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NATHAN CHROMAN

Wine Taboos--Time for a Change : Restrictions Pull Consumers From Pleasures of the Grape

October 30, 1986|NATHAN CHROMAN | Chroman is a free-lance wine writer and author who also practices law in Beverly Hills

What never ceases to amaze is the enormous number of old wine myths which serve to divert consumers away from the pleasures of the grape. No other beverage is plagued by as many taboos and restrictions as to how wine should be enjoyed and with which foods it should be served.

Currently, vintners seem to be falling all over themselves in the race to proclaim their wines as food wines, whereas other brands, even those of the same grape variety, are claimed to be unfit for table use. Citing a bottle as a food wine is an ignorant, even irresponsible, claim, in my opinion. There is no wine made anywhere that does not purport to go well with some food on one occasion or another. Indeed, I have never encountered a non-food wine.

Some concerned with matching wine and food contend a wine is not appropriate for food when it shows too high a percentage of alcohol or aggressive tannin, which masks flavor. They believe that a wine can be so monstrous in structure, style and taste that pairing with food would offend the palate and may even offer health risks. What utter nonsense, in my opinion. Powerfully structured, high-alcohol wines can find a host of good food pairings. All that is required is a bit of experimentation. A super hot Tex-Mex chili, for example, is an obvious choice.

Dilemma Underscored

A recently published wine and food guide, "Wine and Dining" by Robert Bunn and Tom Budny, underscores the right taste with the right wine dilemma. The authors offer general wine recommendations for a broad spectrum of equally general foods, including appetizers, beef, cheese, eggs, fish, lamb, pasta, pork, poultry, shellfish and veal. Wine selections are indicated best choice, second-best choice and good choice. No wineries have been selected, leaving the choice to the reader with the wise instruction to find out which wine goes best by trying all three.

For neophyte wine lovers, the book can only be a guide for the exploration of new and interesting flavors. In my opinion, it would be foolhardy for vintners or other wine authorities to bring forth wines and restrict their use to only a few isolated foods. Bunn and Budny do just that when they suggest that bass should be paired with Chardonnay first, Chenin Blanc second and Chablis third. I seriously doubt that wine producers would want their bottles to be limited to only bass and not paired with other kinds of fish. There is the same problem for catfish for which Riesling, rose and Chablis are suggested.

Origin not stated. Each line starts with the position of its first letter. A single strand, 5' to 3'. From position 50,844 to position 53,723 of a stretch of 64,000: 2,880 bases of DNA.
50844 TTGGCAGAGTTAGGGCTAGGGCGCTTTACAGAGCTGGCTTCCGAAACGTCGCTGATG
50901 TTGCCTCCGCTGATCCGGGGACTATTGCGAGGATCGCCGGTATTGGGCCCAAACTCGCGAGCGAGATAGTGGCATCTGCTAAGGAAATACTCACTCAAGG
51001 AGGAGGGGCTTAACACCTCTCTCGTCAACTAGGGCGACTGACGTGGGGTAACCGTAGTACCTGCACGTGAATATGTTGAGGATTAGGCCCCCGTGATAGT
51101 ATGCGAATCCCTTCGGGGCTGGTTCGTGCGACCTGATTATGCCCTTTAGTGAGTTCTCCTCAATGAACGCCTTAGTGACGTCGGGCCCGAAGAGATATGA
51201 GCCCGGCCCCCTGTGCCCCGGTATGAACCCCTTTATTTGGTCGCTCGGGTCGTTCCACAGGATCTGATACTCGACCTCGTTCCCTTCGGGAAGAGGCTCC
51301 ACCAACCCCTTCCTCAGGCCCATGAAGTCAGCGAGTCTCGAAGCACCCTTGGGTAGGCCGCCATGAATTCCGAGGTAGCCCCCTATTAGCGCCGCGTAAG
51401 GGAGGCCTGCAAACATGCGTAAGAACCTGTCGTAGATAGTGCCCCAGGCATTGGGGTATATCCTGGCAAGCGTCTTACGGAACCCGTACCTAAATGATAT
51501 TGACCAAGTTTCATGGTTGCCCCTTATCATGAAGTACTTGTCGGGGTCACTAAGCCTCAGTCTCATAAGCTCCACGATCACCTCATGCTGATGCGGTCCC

In my opinion, the problem with these suggestions is that they are confusing to the reader who buys, for instance, a California generic off-dry Chablis for a fresh bass dinner when a dry, crisp, tart French-styled Chablis is closer to the desired taste. The distinction between the two wines is so dramatically different that without more detailed wine information, the pairing can be a disaster.

Even More Acute

For the authors' recommendations of Petite Sirah, Zinfandel and Burgundy for cioppino , the problem becomes even more acute. For a new-to-wine drinker, red wine with fish stew or any fish (something which I enjoy) may be unpleasant. It is an acquired taste requiring some trial and error tasting with white wine first, and then perhaps moving on to the red, or even to bone-dry sparkling wines.

It is easy to pick at Bunn and Budny's choices, but at least they are trying to make some sense out of the multitude of food and wine pairings. A good example is the recommendation of Barbera (presumably California), Chianti and Cabernet with spaghetti and tomato sauce. Not bad choices, in my opinion.

What most food and wine pairings proponents forget is that any wine can be partnered with any food and no authoritative permission is necessary to experiment. It is always a question of personal taste, acquired or otherwise, which makes the difference between enjoying reds with fish or whites with meat. Today, too much is made of pigeonhole pairings. Indeed, consumers are better advised to simply pick up a glass of wine and enjoy it with a variety of food combinations. It's best to rely on one's own palate to make the right choice.

Because of longstanding taboos, the grape is still saddled with the ancient recommendation of white wine with fish, red wines with meat, Champagne with appetizers, and roses if all else fails. If those narrow parameters are truly old hat, why climb into another set of yet more limiting taste confines? Foods and wines are fashioned for individual tastes and no amount of current pairing caveats can resolve the question of personal preference.

Pairings Vary by Region

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